Sales tax exemption demanded for resuming Dunlop production
November, 24th 2008
Claiming he had no intention of closing down tyre manufacturing firm Dunlop, chairman Pawan Kumar Ruia Sunday asked for sales tax exemption from the West Bengal government and an agreement with the workers for increasing productivity before resuming operations at the Sahaganj factory.
A week after suspending production at the factory in Hooghly district neighbouring Kolkata, Ruia said he was negotiating with the banks for a working capital loan of Rs.700 million in the first phase.
"Our total shortfall is Rs.2 billion. But we are expecting to tie up soon with a bank for an initial amount of Rs.700 million," Ruia said at a media conference here.
Ruia, who is scheduled to meet state labour minister Mrinal Banerjee Monday, demanded a sales tax exemption for 12 years as part of the ailing company's long-term revival plan.
Seeking to revisit the production norms with workers, Ruia said the present rate of churning out 15 tyres per machine each day needed to be upscaled to 20-24 tyres.
Ruia said the sales tax exemption was part of the incentive package his company was supposed to get from the government. "But we are still awaiting the relief."
Despite requests that the government source all its tyre requirements from the company, Ruia said this hasn't happened. "We have not got that, though we are supplying to West Bengal State Transport Corporation," he said.
The chairman of the Rs.15-billion Ruia Group said he has already injected more than Rs.5 billion in Dunlop and termed the recent development as a 'temporary setback' caused by the global recession.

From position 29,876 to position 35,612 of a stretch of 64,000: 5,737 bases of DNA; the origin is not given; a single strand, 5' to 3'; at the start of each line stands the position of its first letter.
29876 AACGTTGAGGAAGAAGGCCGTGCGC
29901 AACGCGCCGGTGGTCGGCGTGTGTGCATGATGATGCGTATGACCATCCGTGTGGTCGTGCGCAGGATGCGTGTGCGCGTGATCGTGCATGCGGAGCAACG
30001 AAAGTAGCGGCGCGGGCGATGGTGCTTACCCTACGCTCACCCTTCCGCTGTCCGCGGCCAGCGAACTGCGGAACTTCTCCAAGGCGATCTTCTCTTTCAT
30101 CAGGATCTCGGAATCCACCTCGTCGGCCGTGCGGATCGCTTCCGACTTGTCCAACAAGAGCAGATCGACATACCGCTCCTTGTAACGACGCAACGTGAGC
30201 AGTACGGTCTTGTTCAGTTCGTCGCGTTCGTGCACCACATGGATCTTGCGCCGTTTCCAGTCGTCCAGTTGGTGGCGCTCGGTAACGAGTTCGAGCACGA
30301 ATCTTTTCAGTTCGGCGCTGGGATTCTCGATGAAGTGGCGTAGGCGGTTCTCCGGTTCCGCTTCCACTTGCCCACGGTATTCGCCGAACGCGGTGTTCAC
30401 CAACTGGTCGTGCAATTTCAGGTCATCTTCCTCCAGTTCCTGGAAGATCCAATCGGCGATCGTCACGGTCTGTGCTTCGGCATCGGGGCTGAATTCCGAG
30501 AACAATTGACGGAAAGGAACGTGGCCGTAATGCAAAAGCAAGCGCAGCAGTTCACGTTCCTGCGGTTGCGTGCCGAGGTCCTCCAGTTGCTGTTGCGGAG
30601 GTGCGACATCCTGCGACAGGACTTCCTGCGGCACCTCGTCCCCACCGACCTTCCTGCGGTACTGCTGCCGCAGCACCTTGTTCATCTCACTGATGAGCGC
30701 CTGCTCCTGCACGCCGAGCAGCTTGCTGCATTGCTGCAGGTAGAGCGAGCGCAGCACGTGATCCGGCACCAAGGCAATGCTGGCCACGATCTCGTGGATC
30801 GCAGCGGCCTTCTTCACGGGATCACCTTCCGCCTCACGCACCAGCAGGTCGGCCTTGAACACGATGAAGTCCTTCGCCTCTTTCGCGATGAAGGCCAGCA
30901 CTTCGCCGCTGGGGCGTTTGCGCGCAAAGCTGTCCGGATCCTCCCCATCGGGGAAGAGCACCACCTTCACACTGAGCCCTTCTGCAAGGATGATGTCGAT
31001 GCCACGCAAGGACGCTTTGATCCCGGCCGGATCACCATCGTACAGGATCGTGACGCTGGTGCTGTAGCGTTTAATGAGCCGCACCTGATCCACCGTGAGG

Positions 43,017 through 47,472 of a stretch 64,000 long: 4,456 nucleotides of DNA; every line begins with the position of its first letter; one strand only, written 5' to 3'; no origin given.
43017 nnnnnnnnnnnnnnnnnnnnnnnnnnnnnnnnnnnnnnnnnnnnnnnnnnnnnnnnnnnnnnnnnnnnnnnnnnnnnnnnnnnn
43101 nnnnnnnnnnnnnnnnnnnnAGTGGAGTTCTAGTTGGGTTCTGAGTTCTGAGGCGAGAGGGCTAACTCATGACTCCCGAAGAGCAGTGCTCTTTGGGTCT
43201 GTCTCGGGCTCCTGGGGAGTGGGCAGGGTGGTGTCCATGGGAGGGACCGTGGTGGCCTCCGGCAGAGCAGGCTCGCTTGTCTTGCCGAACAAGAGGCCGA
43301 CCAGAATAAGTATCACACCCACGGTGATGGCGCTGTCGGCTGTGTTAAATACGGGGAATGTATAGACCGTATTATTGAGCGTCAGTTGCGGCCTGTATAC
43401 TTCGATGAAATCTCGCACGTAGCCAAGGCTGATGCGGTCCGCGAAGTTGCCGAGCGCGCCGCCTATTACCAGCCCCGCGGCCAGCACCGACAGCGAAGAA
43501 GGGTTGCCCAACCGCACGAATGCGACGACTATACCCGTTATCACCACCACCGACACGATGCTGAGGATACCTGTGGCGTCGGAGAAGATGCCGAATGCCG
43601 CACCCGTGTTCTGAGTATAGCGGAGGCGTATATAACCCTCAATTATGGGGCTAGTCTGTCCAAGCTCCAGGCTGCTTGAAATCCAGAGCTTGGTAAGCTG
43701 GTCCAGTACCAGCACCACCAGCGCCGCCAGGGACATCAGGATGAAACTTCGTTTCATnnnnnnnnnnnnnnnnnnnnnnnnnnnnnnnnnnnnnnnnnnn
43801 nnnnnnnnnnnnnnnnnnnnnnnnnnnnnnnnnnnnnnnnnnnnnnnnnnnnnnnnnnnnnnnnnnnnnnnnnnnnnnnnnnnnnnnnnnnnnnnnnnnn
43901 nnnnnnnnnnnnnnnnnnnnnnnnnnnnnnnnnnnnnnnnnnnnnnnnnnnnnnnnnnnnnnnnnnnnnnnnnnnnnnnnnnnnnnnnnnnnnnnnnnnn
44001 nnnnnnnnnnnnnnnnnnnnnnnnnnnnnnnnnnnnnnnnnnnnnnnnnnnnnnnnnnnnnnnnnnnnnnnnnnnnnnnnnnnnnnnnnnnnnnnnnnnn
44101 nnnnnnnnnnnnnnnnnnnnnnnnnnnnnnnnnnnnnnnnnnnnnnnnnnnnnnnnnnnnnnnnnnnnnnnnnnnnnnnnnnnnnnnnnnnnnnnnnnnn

"As the banks lost liquidity and risk appetite, there was a delay in sanctioning the working capital loan for us. But due to the government's actions, the liquidity with banks seems to be improving," Ruia said.
"Let me tell everybody that after three years of hard labour, I don' foresee any permanent closure. Nor is there any plan to use the land for real estate business. No question of going for a special economic zone (SEZ) also.
"A temporary setback cannot be termed a permanent closure. Let people have some patience, and production will start soon," said the Kolkata-based businessman, who bought over Dunlop India from Manohar Rajaram Chhabria's family in late 2005.
Ruia, however, could not give the exact date for restarting production. But he gave a broad time frame of 15 days to two-three months.
He said with a severe drop in primary demand, estimated to be in the region of 40 percent, the company has cut its expenses and even the managerial staff are working on a reduced salary.
"There were two options before us - suspension of operation without paying wages, or paying a monthly subsistence allowance to the workers. We have gone for the second option," he said.
With the 1,202 workers of the Sahaganj factory being paid a monthly subsistence allowance of Rs.2,000, the salary bill per month would come down to Rs 2-2.4 million from Rs.7-8 million.